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DA Gonzalez wants Kings County Criminal Bar Association’s help with Justice 2020 initiative

January 29, 2018 By Rob Abruzzese, Legal Editor Brooklyn Daily Eagle
District Attorney Eric Gonzalez, pictured left with Kings County Criminal Bar Association (KCCBA) President Michael Cibella, left members of KCCBA out of his Justice 2020 Initiative, but came to its recent meeting with a message — he still expects members of the group he has been affiliated with for approximately 20 years to continue to raise issues with him. Eagle photos by Rob Abruzzese
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District Attorney Eric Gonzalez announced his Justice 2020 Initiative this week which put together a 63-member committee that will come up with plans to improve the criminal justice system that can be put into place by the end of the year 2020.

None of those 63 members were from the Kings County Criminal Bar Association, which Gonzalez has been a member of for more than 20 years. However, Gonzalez showed up to Thursday’s annual KCCBA meeting with a message that he still expects KCCBA members to assist him as he unveils his progressive agenda.

“Nobody from the KCCBA is on the committee and that was done purposefully,” Gonzalez explained. “I wanted ideas from people who are not normally affiliated with the office, but I want all of you to know that I expect you to continue to reach out to me with ideas or things that you see going wrong. When you see things going wrong in the courtroom, I hope you bring it my attention.”

The Justice 2020 Committee is co-chaired by former Chief Judge Jonathan Lippman and Medgar Evers College President Rudy Crew. The rest of the committee is made up of criminal justice experts, reformers, members of the police department, some of the public defender organizations and formerly incarcerated people.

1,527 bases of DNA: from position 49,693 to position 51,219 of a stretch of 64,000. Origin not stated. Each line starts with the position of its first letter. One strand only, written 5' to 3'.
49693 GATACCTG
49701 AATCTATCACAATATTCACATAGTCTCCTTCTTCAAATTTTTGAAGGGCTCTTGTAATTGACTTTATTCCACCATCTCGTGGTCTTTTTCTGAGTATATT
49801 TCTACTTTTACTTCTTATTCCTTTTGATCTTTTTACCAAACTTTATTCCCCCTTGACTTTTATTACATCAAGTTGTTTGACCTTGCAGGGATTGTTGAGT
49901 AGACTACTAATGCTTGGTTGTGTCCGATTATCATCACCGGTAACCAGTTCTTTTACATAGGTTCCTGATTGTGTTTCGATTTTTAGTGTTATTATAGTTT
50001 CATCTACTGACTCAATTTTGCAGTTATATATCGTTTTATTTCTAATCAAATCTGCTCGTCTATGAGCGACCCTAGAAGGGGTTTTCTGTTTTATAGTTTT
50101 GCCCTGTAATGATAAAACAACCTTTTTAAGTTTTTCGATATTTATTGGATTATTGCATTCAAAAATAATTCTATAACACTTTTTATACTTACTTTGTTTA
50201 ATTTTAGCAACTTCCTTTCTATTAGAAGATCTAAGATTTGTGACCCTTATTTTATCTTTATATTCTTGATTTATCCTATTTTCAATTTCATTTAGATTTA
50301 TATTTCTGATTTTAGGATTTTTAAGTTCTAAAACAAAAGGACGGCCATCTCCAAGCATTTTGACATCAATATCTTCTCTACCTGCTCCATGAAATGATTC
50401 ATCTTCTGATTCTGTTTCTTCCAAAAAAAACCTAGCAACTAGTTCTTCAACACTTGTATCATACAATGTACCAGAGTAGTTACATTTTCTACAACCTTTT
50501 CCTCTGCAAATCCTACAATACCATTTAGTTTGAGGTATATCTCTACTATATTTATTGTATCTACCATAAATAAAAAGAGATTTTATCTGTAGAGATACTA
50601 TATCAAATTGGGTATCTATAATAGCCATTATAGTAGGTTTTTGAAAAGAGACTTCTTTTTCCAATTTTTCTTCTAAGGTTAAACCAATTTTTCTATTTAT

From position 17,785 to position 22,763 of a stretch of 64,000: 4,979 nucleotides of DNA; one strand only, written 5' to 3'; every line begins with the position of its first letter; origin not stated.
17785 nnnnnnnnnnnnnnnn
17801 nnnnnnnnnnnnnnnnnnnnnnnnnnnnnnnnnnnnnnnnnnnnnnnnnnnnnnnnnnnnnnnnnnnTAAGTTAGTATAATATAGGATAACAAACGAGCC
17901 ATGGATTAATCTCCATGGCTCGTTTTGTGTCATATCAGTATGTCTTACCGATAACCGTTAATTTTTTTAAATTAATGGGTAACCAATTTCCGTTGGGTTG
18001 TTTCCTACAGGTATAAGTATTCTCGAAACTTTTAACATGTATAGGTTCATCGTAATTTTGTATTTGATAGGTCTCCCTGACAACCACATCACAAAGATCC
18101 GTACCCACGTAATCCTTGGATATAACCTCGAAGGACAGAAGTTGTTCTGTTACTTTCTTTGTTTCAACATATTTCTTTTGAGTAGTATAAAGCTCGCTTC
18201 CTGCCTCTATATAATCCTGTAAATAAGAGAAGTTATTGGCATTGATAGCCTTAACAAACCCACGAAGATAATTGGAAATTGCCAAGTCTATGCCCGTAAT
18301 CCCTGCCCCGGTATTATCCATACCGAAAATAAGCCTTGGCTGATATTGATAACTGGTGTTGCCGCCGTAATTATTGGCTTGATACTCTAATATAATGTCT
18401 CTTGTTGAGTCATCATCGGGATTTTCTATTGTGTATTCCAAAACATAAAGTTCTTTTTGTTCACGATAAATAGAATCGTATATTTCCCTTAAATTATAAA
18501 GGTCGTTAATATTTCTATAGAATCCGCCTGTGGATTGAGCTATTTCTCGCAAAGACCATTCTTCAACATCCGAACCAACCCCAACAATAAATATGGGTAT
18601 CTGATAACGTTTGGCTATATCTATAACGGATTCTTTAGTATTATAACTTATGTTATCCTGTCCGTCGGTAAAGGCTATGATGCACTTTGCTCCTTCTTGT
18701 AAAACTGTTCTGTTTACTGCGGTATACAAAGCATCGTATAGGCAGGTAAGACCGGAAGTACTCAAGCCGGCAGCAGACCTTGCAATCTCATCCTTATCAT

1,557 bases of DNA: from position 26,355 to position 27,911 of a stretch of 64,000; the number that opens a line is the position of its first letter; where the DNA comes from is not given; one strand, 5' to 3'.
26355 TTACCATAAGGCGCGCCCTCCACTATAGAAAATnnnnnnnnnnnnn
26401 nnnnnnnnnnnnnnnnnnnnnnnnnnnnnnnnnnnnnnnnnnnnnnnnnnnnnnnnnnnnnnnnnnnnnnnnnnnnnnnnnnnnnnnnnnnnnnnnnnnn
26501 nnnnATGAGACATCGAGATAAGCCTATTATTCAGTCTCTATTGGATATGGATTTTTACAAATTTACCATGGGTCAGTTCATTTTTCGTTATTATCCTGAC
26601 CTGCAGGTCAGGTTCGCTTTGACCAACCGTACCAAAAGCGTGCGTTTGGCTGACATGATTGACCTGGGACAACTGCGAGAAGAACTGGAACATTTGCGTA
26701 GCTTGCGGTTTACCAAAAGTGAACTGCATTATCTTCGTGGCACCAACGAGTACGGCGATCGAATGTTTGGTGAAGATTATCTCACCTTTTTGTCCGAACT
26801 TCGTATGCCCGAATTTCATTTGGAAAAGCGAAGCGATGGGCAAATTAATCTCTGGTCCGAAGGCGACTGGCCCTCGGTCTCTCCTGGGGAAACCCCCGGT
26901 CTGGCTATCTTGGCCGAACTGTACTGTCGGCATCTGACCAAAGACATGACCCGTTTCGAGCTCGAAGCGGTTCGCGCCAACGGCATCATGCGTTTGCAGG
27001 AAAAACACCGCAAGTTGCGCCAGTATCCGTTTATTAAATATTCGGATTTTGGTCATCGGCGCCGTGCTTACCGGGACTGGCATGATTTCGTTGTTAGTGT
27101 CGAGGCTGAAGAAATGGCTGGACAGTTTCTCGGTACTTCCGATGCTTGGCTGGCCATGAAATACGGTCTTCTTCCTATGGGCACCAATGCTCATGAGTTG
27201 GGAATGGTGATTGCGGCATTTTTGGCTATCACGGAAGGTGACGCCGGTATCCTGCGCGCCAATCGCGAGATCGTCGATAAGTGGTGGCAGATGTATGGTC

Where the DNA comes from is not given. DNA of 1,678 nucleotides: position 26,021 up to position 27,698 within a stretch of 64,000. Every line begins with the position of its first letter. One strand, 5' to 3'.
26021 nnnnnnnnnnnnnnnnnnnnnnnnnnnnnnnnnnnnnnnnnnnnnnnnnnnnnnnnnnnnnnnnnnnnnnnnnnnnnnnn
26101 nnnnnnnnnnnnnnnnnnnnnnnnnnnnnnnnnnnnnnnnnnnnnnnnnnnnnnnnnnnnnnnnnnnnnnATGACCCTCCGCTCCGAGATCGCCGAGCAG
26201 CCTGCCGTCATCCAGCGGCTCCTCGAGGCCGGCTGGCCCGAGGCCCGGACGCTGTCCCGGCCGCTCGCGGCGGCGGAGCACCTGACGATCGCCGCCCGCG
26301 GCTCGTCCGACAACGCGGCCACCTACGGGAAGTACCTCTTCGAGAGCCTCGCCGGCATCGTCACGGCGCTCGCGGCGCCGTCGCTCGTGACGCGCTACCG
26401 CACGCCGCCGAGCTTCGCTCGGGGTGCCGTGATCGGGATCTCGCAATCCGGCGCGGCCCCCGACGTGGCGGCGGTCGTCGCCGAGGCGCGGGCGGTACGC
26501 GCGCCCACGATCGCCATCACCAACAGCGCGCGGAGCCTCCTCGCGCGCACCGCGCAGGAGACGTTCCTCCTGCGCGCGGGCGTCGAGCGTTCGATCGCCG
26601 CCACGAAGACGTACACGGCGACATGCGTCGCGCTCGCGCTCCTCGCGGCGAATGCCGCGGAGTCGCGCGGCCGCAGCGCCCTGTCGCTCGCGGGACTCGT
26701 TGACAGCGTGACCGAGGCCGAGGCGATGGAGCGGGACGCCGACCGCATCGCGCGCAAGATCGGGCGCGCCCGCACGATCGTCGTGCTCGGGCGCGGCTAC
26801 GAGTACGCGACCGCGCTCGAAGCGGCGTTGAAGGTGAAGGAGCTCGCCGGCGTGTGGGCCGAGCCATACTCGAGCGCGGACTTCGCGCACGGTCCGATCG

Gonzalez has always had a close relationship with KCCBA and was one of the earliest prosecutors in Brooklyn to join the group. During Thursday’s meeting he was among the board of directors who was sworn in for another term.

“This organization, besides supporting me during the campaign and when I was acting DA, has supported me throughout my career,” Gonzalez said. “Many of the people in this room are friends and have even been mentors.

“I think it’s important that I continue to have relationships with many people in the criminal justice system,” he continued. “While we have an adversarial system, we should be able to come together to discuss our issues, come to resolutions on cases that are fair and just, and when we have to try a case, we both put on our caps and do our best for our clients.”

Gonzalez also explained that he plans on announcing new reforms to the open-file discovery process. This program is expected to make it easier for defense attorneys to obtain evidence from prosecutors that could help their clients.

“We’re going to be at the forefront of a lot of the issues of criminal justice reform,” Gonzalez said.


Officers Re-Elected and New Board Members Added

During the KCCBA annual meeting on Thursday, officers were re-elected and new members were added to the board of directors and officially sworn in by Justice Matthew D’Emic, administrative judge of the Brooklyn Supreme Court, Criminal Term.

The re-elected slate of officers includes Michael Cibella as president, Christopher Wright as executive vice president, Arthur Aidala, Michael Hueston, Michael A. Millett and Estell J. Roond as vice presidents, Darren Fields as treasurer, and Susan Mitchell as secretary.

Doris Bergemann, Melissa Carvajal, Jonathan Fink and Alain Massena were added to the board of directors.


CLE Presentation on Pre-Disposition Diversion

Meredith Gray and Anthony Yost, of the New York Peace Institute were joined by assistant district attorney Michael Ryan, from the Brooklyn DA’s Office, for a Continuing Legal Education (CLE) seminar titled, “Pre-Disposition Diversion: Mediation and Conflict Coaching in Criminal Court.

The NY Peace Institute helps people avoid criminal records by offering meditations and other forms of conflict resolution in lieu of going to criminal court. KCCBA President Michael Cibella explained that this program is being used by the Legal Aid Society and Brooklyn Defender Services, but said that he would like to see more private defense practitioners taking advantage of it.

“The criminal justice system can’t solve everyone’s problems,” Cibella said. “Think about two neighbors, they know each other, their case could come to an end, but they’re still going to be living next to each other and still have to get along.

“That’s what this program is aimed towards — avoiding conflict in the future,” Cibella continued. “We’re also trying to help people who are otherwise law-abiding citizens to avoid having some dispute rise to the level of a criminal arrest and helping them to avoid this.”

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